Programme Design Tips

Programme design can seem pretty complicated at times. Here are my top programme design tips.

1. Training Purpose - establish your training purpose. Always start with the end in mind and then work backwards.

2. Goal Setting - write down your goals (outcome, performance, process) and make them SMART (Specific, Measurable, Agreed, Realistic, Timed).

3. Needs Analysis - figure out where you are starting from. Complete your needs analysis covering the five key areas: lifestyle, fitness, health, injury and performance.

4. Track Progress - decide what monitoring tools you are going to use to track your rate of change and adaptation (training diary, load lifted, time to complete 5km etc).

5. Structured Programme - develop a structured periodised programme that divides your training into manageable phases. This will be the blueprint that you'll work from.

When working on your plan, you will need to answer the following questions:

What is your training availability - how often can you actually train?

What volume of training can you complete, based on your training availability?

What type of training will you be completing during each training phase?

6. Workout Planning - start to plan your workouts. For each workout, you will need to manipulate the following training variables:

- Repetitions - Adjusting the repetitions for a given exercise can be a very powerful stimulus that will boost your training adaptations.

- Sets - Inverse relationships exist between sets and reps as well as sets and the number of exercises that can be completed during a workout.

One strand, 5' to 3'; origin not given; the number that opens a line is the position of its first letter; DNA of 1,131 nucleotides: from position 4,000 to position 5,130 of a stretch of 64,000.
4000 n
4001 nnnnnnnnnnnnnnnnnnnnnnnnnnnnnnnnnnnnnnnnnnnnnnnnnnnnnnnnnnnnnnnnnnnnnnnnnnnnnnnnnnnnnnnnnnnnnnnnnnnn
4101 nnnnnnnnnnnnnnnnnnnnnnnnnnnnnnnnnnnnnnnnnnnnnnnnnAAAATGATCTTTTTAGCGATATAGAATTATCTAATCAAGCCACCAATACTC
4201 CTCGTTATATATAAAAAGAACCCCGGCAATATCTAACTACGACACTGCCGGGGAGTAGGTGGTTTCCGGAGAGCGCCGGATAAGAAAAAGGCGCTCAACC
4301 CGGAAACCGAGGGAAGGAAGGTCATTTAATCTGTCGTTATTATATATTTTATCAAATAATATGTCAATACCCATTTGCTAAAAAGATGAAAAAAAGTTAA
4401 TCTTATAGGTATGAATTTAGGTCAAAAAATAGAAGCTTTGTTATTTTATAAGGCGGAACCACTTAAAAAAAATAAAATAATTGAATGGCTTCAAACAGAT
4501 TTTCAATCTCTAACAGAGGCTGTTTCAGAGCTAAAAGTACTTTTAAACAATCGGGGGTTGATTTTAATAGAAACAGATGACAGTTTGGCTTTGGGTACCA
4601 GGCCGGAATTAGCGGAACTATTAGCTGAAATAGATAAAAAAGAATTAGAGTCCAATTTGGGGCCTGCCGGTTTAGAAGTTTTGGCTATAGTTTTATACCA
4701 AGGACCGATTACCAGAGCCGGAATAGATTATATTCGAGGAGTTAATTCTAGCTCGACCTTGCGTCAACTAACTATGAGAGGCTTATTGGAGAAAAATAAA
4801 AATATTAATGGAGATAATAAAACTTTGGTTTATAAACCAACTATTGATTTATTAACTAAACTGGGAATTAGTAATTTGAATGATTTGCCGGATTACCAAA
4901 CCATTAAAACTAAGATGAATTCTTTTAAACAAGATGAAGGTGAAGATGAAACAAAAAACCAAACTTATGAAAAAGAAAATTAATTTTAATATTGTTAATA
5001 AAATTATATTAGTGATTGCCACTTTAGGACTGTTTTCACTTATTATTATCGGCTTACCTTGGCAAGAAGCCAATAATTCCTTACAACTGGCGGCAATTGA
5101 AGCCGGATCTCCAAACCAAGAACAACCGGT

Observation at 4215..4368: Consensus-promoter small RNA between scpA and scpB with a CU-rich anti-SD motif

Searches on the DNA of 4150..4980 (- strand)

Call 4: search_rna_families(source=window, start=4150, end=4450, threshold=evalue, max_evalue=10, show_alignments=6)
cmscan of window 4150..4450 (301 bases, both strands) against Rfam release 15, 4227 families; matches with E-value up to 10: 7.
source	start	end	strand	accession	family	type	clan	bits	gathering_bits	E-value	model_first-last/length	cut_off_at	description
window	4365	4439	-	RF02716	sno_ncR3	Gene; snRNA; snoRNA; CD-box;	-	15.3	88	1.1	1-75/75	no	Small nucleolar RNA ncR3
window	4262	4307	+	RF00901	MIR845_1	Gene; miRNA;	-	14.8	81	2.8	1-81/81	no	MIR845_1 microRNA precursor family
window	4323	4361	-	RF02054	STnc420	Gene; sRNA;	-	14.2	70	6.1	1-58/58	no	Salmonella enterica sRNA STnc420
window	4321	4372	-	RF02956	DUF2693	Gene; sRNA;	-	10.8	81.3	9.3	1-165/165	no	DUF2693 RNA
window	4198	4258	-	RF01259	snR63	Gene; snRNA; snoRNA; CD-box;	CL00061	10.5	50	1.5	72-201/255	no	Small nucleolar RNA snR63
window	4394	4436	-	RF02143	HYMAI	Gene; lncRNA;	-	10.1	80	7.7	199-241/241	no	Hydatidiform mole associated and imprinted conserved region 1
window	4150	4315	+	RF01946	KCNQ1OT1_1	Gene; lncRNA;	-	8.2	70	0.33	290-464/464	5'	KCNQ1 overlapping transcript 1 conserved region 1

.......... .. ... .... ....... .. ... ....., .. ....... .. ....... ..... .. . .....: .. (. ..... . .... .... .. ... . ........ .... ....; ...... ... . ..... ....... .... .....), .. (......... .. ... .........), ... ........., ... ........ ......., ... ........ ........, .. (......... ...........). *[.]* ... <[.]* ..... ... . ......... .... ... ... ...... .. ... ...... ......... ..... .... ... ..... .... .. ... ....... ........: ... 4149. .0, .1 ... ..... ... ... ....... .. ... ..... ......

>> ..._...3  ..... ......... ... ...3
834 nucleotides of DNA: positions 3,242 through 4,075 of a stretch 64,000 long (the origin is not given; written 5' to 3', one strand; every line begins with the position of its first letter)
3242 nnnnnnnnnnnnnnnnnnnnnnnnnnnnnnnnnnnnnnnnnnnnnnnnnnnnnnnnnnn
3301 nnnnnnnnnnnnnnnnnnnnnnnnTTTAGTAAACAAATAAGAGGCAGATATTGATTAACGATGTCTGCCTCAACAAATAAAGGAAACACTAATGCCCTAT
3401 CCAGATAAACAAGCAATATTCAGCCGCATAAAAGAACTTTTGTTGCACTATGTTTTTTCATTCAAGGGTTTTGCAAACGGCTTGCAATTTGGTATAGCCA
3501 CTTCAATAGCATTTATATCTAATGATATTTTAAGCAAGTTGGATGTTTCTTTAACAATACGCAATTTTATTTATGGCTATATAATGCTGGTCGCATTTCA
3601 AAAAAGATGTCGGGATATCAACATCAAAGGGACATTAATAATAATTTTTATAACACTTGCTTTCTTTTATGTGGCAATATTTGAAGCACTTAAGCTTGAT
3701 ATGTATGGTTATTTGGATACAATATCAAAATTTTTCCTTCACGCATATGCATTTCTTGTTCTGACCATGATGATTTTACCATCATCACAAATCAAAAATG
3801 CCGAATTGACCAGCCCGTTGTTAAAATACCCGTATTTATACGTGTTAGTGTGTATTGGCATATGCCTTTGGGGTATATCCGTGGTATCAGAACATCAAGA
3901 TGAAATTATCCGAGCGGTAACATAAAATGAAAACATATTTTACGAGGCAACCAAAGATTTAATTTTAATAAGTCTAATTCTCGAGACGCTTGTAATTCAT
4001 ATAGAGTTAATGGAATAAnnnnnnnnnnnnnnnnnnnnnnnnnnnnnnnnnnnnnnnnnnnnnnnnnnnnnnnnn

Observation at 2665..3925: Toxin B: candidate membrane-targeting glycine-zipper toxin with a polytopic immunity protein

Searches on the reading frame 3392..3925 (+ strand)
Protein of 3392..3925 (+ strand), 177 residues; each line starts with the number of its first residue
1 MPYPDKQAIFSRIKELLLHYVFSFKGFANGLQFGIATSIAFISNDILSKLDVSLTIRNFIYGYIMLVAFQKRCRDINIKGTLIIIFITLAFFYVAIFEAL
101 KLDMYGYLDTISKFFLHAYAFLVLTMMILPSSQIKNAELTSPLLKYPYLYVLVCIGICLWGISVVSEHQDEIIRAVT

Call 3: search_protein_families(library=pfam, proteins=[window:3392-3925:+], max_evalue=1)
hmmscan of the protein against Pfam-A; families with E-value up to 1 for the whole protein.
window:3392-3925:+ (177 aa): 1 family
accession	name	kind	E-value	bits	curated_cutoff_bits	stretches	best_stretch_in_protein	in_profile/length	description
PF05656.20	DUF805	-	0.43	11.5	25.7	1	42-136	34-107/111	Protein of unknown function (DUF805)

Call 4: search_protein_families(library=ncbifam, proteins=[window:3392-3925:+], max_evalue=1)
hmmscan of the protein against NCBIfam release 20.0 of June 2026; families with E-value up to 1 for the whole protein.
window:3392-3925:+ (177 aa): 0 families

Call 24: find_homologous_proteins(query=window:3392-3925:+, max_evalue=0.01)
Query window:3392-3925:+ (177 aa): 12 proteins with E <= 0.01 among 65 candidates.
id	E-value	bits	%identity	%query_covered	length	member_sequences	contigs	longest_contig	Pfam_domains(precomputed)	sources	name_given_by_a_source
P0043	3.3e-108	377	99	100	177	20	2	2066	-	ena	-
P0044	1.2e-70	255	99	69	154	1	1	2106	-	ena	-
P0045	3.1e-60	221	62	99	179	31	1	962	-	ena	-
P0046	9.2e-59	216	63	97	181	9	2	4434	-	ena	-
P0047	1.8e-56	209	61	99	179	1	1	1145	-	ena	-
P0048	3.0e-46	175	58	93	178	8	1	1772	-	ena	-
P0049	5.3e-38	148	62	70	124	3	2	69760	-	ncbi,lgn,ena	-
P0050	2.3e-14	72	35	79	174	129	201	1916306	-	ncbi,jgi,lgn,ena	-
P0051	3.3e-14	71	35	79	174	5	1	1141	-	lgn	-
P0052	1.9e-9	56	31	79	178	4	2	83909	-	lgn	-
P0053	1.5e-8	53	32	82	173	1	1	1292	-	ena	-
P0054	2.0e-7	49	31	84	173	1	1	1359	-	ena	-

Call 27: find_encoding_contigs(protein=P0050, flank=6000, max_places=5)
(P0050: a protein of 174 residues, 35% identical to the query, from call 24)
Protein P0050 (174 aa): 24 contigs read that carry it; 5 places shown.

- Load - How much weight you lift will dictate the speed of movement (tempo) and force production, both of which impact on specific performance outcomes. Typically, there is an inverse relationship between load and repetitions (high load - low reps , low load - high reps).

- Speed of movement - Always programme with 'specificity' in mind to achieve specific training outcomes.

- Recovery - Your ability to recover between sets is linked to 'available energy'. Once the 'tanks' are empty you can't continue, and to optimise performance, recovery times need to be carefully programmed.

- Exercise selection - Select the most appropriate exercise, taking into account the level of functionality and how it relates to the performance outcome that you want to achieve.

- Exercise sequence - Programme the highest priority exercises and the most complex exercises early in the training session.

If you would like to learn more about programme design, take a look at my best selling book, The Strength and Conditioning Bible or sign up for my online course.